The accrediting agency that six years ago raised serious concerns about the University of Hawaii's operations is praising UH-Manoa for a big turnaround, saying the campus has "emerged from a difficult past," benefited from "stable" leadership and shows promise on meeting its goals.
But excitement about the glowing review is being tempered by questions over how tens of millions of dollars in state budget cuts will affect students, and continuing concerns over some $235 million in deferred maintenance at UH-Manoa's 300 buildings, most of which are more than 30 years old.
"We're doing a great job, and we're doing it with fewer and fewer resources," said Jon Goss, director of the UH-Manoa honors program, who is on a UH committee helping oversee the reaccreditation process.
"But at some point, it's going to snap . . . where the quality of services that you provide to students is going to be compromised."
Still, UH administrators, professors and students said the new report from the Western Association of Schools and Colleges, whose accreditation is needed for UH to receive federal funds and for its students to be eligible for federal financial aid, shows that UH-Manoa is in a far better position than in 2004, when WASC reaccreditation was in question.
In its report, the WASC acknowledged it has had an "intense" relationship with the university, coming to a head in pointed "action letters" to UH administrators or at-times scathing reports.
A 2004 WASC report following a "special visit" expressed concerns about the distrust and discord between the Board of Regents and then-president Evan Dobelle - and how that friction was hurting progress at the UH system and its biggest campus. In an action letter to UH that year, the WASC said its concerns were serious enough to threaten accreditation of the four-year campuses in the UH system and said Manoa, in particular, had been "stymied" in its goals.
UH administrators later said it was unlikely WASC would ever pull its accreditation.
In the new report, the WASC said the concerns it raised in 2004 appeared to have improved somewhat by 2007, when a team made a special visit to the system. During a visit in December 2009, the situation was significantly better, it said, and UH-Manoa was making big strides.
The report, which was approved by a WASC commission last week, is a key milestone in UH-Manoa's reaccreditation process. The WASC is expected to renew accreditation for the campus for 10 years in spring 2011, after a second visit next year to review educational initiatives.
The new WASC report commends UH-Manoa for clearly defining its strategic goals, for moving forward on improvements despite the tough economic times and for its stable leadership.
It said the regents, the UH president and the Manoa chancellor have a very "collegial working relationship." And it added that the campus has made progress in everything from academic advising to establishing a campus-centric identity and improving the experience for incoming freshmen.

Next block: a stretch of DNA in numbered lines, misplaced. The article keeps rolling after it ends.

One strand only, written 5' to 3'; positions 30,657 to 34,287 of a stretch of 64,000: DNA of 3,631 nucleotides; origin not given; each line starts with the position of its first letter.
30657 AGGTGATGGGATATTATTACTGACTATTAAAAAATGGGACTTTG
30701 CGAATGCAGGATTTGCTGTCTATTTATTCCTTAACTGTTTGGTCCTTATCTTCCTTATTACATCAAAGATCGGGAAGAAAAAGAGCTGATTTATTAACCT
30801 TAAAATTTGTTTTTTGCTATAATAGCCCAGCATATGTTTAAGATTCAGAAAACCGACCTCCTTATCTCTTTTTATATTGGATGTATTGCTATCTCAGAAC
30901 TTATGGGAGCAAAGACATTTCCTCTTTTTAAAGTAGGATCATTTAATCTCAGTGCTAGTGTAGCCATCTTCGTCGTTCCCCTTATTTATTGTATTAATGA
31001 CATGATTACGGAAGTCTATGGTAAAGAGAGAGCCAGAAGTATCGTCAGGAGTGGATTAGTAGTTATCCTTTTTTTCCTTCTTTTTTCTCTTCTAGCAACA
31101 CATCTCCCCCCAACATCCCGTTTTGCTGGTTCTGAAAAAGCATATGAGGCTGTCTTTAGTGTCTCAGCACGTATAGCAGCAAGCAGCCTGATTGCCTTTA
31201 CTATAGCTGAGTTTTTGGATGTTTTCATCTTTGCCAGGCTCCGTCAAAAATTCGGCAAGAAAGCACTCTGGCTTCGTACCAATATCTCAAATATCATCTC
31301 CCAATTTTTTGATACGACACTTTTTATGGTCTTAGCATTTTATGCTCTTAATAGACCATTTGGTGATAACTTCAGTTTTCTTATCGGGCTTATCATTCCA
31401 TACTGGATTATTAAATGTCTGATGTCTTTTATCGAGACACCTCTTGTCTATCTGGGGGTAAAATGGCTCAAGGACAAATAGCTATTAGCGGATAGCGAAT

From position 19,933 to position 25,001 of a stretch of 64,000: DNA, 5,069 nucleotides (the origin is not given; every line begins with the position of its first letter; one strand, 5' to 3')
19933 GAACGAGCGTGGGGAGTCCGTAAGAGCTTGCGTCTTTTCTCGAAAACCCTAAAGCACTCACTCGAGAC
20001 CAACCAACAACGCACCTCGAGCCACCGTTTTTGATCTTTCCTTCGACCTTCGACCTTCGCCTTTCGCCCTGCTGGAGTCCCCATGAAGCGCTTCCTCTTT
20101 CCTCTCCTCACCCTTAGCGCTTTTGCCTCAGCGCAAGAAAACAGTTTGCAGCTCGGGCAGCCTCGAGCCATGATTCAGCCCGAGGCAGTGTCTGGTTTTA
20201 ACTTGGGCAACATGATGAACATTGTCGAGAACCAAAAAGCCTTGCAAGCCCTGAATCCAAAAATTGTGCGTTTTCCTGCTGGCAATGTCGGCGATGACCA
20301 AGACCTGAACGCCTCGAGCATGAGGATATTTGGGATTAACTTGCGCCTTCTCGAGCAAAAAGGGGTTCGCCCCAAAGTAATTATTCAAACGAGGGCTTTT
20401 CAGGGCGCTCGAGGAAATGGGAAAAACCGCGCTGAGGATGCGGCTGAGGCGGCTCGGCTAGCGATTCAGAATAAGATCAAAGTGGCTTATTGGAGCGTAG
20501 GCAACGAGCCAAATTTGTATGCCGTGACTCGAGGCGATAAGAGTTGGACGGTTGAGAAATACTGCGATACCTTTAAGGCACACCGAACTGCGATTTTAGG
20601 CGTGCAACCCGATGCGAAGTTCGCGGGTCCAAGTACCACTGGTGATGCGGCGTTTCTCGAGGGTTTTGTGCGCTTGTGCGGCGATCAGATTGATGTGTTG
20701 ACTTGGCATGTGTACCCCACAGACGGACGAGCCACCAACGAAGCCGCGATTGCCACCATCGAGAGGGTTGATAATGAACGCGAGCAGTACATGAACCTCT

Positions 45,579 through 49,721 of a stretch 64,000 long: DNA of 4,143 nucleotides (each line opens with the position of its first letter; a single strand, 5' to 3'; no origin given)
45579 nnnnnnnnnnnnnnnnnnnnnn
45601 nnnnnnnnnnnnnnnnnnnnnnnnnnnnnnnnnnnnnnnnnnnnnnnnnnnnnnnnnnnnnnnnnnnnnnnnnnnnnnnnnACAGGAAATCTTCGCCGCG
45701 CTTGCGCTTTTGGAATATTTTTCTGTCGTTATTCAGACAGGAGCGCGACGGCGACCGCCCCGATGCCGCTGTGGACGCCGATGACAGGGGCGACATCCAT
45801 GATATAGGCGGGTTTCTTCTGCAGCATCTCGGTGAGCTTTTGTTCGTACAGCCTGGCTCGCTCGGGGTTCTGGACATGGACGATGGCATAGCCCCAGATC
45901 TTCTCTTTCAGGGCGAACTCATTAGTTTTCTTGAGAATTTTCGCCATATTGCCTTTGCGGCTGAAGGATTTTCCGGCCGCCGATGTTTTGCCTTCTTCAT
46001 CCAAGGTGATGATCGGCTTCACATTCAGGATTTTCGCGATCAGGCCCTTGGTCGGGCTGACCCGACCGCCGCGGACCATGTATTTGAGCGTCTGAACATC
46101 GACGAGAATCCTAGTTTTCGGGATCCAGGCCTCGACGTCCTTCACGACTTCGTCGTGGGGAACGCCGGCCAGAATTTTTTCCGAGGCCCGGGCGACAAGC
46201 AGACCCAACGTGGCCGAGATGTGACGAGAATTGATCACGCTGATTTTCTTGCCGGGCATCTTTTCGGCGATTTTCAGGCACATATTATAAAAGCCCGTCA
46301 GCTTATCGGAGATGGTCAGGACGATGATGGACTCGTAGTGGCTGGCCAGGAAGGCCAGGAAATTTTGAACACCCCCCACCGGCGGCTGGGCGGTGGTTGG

Areas of concern, meanwhile, include students' perceptions that the campus doesn't offer enough support and mentoring, and that tenured faculty "avoid student interaction," the WASC said, adding that the perceptions - true or not - "can significantly impede" campus community-building.
The WASC also noted longstanding concerns about deferred repairs and improvements at UH-Manoa, and said plans to address infrastructure concerns could be hampered by increasing budget woes. It also said increasing energy costs are of concern and should be addressed.
With about 20,000 students, UH-Manoa is by far the university's largest campus and a big economic engine for the state, bringing in more than $400 million a year in grants and contracts. The campus boasts some 87 undergraduate and master's programs, and 54 doctoral and professional programs.
Administrators said the WASC praise was welcome but noted that continued improvements depend on how the university makes it through the difficult economic times.
"The WASC report recognizes . . . UH-Manoa has made tremendous strides," Manoa Chancellor Virginia Hinshaw said in an e-mailed statement to The Advertiser. "The challenge for us is sustaining the progress we've made despite substantial reductions in our budget."
UH-Manoa has seen its $386 million budget shrink by about $66 million, and more cuts are expected.
Reed Dasenbrock, vice chancellor for academic affairs at UH-Manoa, said the budget cuts largely mean that the university will not be able to move as quickly as it would like on several new initiatives. But he also said that improvements are being made - and sustained - despite the cuts.
"The core message is . . . we here at Manoa are taking a lot of the right steps," he said.
State Sen. Jill Tokuda, D-24th (Kailua, Kaneohe), the chairwoman of the Senate Higher Education Committee, said the university deserves high praise for improvements made over the past several years, especially in light of budget reductions.
"Even during tough times, our Research I institution . . . can show that it is doing well in providing our students a top-quality" education, she said.